Clark University has been awarded a grant from the National Science Foundation (NSF) totaling $1.1 million to support an extensive new project to further teaching excellence in science and math.
The Clark Science-Math Teaching and Education Partnership (C-STEP) project, led by Clark University in partnership with the Worcester Public Schools, integrates the expertise of the University’s mathematics and science faculty and urban-teacher educators, and teachers.
“This federal grant goes a long way to supporting the innovative collaborative work being done by Clark University and the Adam Institute for Urban Teaching and School Practice in conjunction with the Worcester Public Schools,” said Congressman James P. McGovern (D-MA), during a Dec. 19 press conference announcing the project and grant. “I am a strong believer that our students today need the best education possible in the sciences. This program will ensure that passionate STEM teachers-in-training get the support they need.” The C-STEP project, which is a Robert Noyce Teacher Scholarship effort, will provide 20 Clark University students with scholarships or stipends to set them on the path to becoming exemplary middle and high school teachers. Teacher candidates will be drawn from Clark graduate students who enter the Master of Arts in Teaching (MAT) program having already earned a baccalaureate degree or served as a professional in a mathematics, scientific or engineering field, as well as undergraduates majoring in biology, chemistry, physics, or mathematics who enter Clark’s five-year Bachelor of Arts/MAT program.
The C-STEP uniquely leverages a neighborhood-based community of practice — comprising university faculty and math and science educators from Worcester’s Main South — to ensure personalized mentoring and group support for the process of recruiting, preparing, and retaining highly capable teachers in high-need schools. “The C-STEP effort capitalizes on Clark’s long record of community partnership and our interdisciplinary, collaborative approach to liberal education and effective practice, fostering the development and assessment of powerful curriculum and teaching practice,” said Clark President David Angel. “Five academic departments are engaged in the program, which links undergraduate and graduate education while crossing traditional school, university, and neighborhood boundaries.”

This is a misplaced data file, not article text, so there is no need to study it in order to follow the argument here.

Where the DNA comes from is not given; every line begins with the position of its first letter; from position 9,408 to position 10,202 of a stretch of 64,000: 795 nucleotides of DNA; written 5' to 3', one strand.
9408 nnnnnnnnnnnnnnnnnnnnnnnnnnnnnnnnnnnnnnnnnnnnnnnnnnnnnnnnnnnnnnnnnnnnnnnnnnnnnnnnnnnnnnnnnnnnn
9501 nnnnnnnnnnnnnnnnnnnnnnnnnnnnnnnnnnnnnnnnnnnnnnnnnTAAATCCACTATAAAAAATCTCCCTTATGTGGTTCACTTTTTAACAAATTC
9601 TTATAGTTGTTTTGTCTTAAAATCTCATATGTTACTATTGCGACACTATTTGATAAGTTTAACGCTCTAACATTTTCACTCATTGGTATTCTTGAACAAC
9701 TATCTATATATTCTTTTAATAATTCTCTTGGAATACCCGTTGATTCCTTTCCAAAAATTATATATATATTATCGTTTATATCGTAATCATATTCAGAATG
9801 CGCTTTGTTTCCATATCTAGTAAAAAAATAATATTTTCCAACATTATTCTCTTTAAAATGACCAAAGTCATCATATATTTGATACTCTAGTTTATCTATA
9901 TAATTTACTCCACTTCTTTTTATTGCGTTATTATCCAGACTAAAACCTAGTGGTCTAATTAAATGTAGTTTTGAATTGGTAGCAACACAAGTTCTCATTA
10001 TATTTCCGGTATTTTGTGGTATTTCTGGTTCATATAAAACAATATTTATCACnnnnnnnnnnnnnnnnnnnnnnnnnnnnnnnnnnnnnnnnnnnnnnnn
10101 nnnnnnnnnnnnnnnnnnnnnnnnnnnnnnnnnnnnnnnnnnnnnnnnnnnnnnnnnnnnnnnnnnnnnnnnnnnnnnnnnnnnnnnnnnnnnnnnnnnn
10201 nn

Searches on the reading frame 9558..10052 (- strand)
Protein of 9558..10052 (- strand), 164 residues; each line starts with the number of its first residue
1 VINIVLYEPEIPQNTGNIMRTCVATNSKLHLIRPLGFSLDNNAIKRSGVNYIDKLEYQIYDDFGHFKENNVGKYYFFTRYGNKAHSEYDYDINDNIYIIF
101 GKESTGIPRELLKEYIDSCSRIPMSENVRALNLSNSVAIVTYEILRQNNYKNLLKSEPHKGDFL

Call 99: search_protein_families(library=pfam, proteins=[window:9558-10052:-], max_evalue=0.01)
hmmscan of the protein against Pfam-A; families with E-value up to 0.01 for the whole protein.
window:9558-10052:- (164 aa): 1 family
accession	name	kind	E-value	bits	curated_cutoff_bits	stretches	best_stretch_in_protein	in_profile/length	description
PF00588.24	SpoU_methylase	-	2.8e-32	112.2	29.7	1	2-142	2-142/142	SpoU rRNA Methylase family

“To have a focused initiative of this kind can have a transformative impact on our schools,” Angel continued. “This program is fundamentally about two things that matter: teachers and schools. This is where change happens in a school system.”
Thomas Del Prete, director of the Adam Institute for Urban Teaching and School Practice, at Clark University, is Principal Investigator of the NSF award. Clark’s Hiatt Center for Urban Education, directed by Katerine Bielaczyc, will coordinate the evaluation of the C-STEP program. Del Prete outlines the interwoven partnership strands of the C-STEP program:
- a strong intra-institutional partnership between Clark’s departments of biology, chemistry, mathematics, and physics and the University’s Adam Institute for Urban Teaching and School Practice and Jacob Hiatt Center for Urban Education;
- a close partnership with a high-need school district (Worcester Public Schools), including collaboration with a neighborhood-based set of partner schools;
- teams of partner school mathematics and science teachers working together to develop strong practice and serving as a pool of mentors as well as an induction community;
- an intensive one-year MAT program with a corresponding yearlong teaching internship;
- a five-year BA/MAT teacher preparation pathway;
- and a neighborhood-based college success academic program for low-income, prospective first generation college-goers.
Co-Principal Investigators of the C-STEP program are Professor Natalia Sternberg, chair of the Math/Computer Science Department; Professor Arshad Kudrolli, chair of the Physics Department; Associate Professor Deborah Robertson, of Biology; and Associate Professor Luis Smith, of Chemistry.
Worcester Public Schools Superintendent Melinda Boone praised the C-STEP initiative, as well as Clark’s longstanding role in supporting quality public education. “Clark has been at the forefront of this work, and they were there even before our major reform efforts were initiated in terms of developing our teachers who are in our schools and doing great things,” she said. “This grant will help close the opportunity gap for many of our students.”
The C-STEP program furthers the mission of the Adam Institute for Urban Teaching and School Practice at Clark University, which is supported by the Ruth and John Adam Education Fund. The fund was created from a gift of more than $14.2 million from the late Clark trustee and highly respected business leader and philanthropist John “Jack” Adam, made to enhance Clark’s nationally recognized model for urban secondary education and reform, teacher-training and community education partnerships.
In closing the press conference, President Angel said: “Our motto is ‘Challenge convention. Change our world.’ There is no better place than public education to live that aspiration, and no better time than now to engage in that work. We know that this neighborhood, this city, this community is on the rise and we want to be a part of accelerating that progress. There is no better reward in what we do than to make a diff in the lives of children.”
Click here to learn more about the Adam gift.